In March 2020, when the whole of the UK (along with the rest of the world) was put into lockdown, businesses were forced to adapt their ways of working overnight. To try to maintain ‘business as usual’ over an unknown period of uncertainty, most businesses closed their offices and told employees to work from home. Fast forward six months as the restrictions are lifting, the Government is expecting a mass return to offices.
In response to the changing circumstances, we turned to our LinkedIn followers to run a series of polls to learn what the path beyond Covid-19 looks like. The polls received over 500 votes and have provided us with an insight into the realities of working from home and the expectations moving forward.
Historically working from home has had negative connotations attached to it, with many leaders believing productivity levels decrease when working at home. Since the mass relocation to home workspaces we asked our followers how they found working from home – 56% said they are more productive than in the office, 25% said they were the same and only 19% said they were less productive. Whilst we know not all home workspaces are equal, there were commonalities in the reasons given for an increase in productivity levels. These included, longer working hours due to a lack of a commute, a decrease in meetings, the meetings that did take place were more purposeful, and reduced distractions from colleagues.
A productive workforce is part of what makes up a successful business, but there are many other elements that go into it. We asked our network if they thought anything had been negatively impacted by remote working. 49% of voters stated they thought that their organisational culture had been negatively impacted and 21% stated learning and development is suffering. This will be a major concern for many business leaders as the ability to attract and retain top talent can often rest on the culture and growth opportunities that are offered.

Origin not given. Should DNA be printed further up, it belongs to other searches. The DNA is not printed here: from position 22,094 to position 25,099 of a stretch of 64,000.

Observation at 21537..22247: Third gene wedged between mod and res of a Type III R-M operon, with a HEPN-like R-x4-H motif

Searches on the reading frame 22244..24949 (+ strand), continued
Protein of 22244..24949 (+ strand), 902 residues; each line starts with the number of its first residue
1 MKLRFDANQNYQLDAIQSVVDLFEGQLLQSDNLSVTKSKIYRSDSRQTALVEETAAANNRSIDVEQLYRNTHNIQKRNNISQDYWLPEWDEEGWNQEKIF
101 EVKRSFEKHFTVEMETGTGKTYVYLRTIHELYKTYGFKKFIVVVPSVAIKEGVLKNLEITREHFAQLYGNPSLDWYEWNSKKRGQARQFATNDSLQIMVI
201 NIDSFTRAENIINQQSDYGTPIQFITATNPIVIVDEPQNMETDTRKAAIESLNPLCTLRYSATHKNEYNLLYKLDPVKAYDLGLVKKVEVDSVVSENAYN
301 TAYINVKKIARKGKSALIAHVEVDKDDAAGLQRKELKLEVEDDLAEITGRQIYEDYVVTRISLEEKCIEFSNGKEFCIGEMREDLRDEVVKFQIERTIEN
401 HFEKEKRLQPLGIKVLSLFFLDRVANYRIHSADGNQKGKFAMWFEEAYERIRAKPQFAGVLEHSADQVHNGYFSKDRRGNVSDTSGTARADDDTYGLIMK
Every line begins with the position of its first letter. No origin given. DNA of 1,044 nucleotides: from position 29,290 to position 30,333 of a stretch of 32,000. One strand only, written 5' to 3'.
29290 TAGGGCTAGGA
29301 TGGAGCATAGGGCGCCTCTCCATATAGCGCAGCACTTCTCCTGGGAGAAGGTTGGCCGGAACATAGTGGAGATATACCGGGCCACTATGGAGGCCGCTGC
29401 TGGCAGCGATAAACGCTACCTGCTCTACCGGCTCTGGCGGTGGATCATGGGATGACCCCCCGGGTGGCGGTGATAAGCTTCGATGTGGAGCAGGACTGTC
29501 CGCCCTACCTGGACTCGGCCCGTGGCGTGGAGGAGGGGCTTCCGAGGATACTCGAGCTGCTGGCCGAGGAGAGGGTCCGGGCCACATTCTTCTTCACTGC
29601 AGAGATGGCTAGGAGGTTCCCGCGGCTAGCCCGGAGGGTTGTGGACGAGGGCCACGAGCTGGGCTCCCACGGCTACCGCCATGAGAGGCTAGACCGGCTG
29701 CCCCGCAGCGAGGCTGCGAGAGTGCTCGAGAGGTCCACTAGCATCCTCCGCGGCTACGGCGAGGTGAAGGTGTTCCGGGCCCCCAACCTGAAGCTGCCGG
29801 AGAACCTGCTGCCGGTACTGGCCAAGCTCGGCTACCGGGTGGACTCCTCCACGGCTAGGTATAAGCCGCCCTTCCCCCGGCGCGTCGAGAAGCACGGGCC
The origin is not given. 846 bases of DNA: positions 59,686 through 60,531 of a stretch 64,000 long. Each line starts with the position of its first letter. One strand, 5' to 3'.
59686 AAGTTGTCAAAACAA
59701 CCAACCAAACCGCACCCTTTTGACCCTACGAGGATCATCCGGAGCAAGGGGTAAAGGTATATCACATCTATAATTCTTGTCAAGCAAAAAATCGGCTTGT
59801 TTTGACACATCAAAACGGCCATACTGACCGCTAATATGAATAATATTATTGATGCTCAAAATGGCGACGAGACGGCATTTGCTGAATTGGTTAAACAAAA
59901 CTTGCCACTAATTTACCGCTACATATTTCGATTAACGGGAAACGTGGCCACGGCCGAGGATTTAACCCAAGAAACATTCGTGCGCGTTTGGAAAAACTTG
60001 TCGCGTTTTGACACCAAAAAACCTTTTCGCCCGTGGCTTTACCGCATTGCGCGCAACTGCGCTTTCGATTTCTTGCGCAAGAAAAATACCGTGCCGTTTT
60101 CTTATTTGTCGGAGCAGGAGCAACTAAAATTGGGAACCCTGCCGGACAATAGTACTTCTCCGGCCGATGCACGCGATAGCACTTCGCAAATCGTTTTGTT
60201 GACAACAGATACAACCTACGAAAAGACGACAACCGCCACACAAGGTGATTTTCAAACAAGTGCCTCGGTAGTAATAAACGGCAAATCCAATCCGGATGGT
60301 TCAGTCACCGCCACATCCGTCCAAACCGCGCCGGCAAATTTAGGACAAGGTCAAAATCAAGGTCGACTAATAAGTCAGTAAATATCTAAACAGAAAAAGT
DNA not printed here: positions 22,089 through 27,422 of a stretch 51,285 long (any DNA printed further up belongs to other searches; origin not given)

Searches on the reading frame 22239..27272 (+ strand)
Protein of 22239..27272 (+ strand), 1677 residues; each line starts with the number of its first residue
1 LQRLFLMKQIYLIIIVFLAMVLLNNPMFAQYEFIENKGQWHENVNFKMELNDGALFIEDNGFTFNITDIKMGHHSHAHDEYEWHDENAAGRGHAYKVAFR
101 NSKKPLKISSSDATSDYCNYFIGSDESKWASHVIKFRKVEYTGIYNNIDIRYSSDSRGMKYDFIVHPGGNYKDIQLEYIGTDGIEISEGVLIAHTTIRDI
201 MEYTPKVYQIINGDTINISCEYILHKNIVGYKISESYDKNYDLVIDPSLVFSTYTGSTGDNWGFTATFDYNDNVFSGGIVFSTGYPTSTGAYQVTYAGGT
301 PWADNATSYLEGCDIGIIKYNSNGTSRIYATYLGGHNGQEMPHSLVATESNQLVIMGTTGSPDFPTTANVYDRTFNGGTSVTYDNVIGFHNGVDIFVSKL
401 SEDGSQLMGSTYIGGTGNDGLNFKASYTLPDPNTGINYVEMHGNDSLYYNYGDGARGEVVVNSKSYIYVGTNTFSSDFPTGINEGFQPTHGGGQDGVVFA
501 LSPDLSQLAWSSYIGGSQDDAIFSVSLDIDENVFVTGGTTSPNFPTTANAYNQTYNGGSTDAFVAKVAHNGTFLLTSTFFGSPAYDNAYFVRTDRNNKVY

What does this mean for the future of the workplace? Looking ahead to a return to the office, 41% of voters said they were feeling positive about returning, 28% were neutral and 31% felt negatively towards it. Surprisingly, even though most voters were feeling positive about a return to the office, 93% of voters expect their employers to offer flexible working as standard.
The global pandemic has led to a shift in the expectation’s employees have of their employers and their demands for a work / life balance. Business leaders are having to respond to this shift by enhancing their engagement with employees to collaboratively seek out the solutions for the most effective ways of working. Successfully forging a new normality will rely on this collaboration and mutual desire to reach a better balance, improved productivity, enhanced employee engagement and ultimately greater profitability.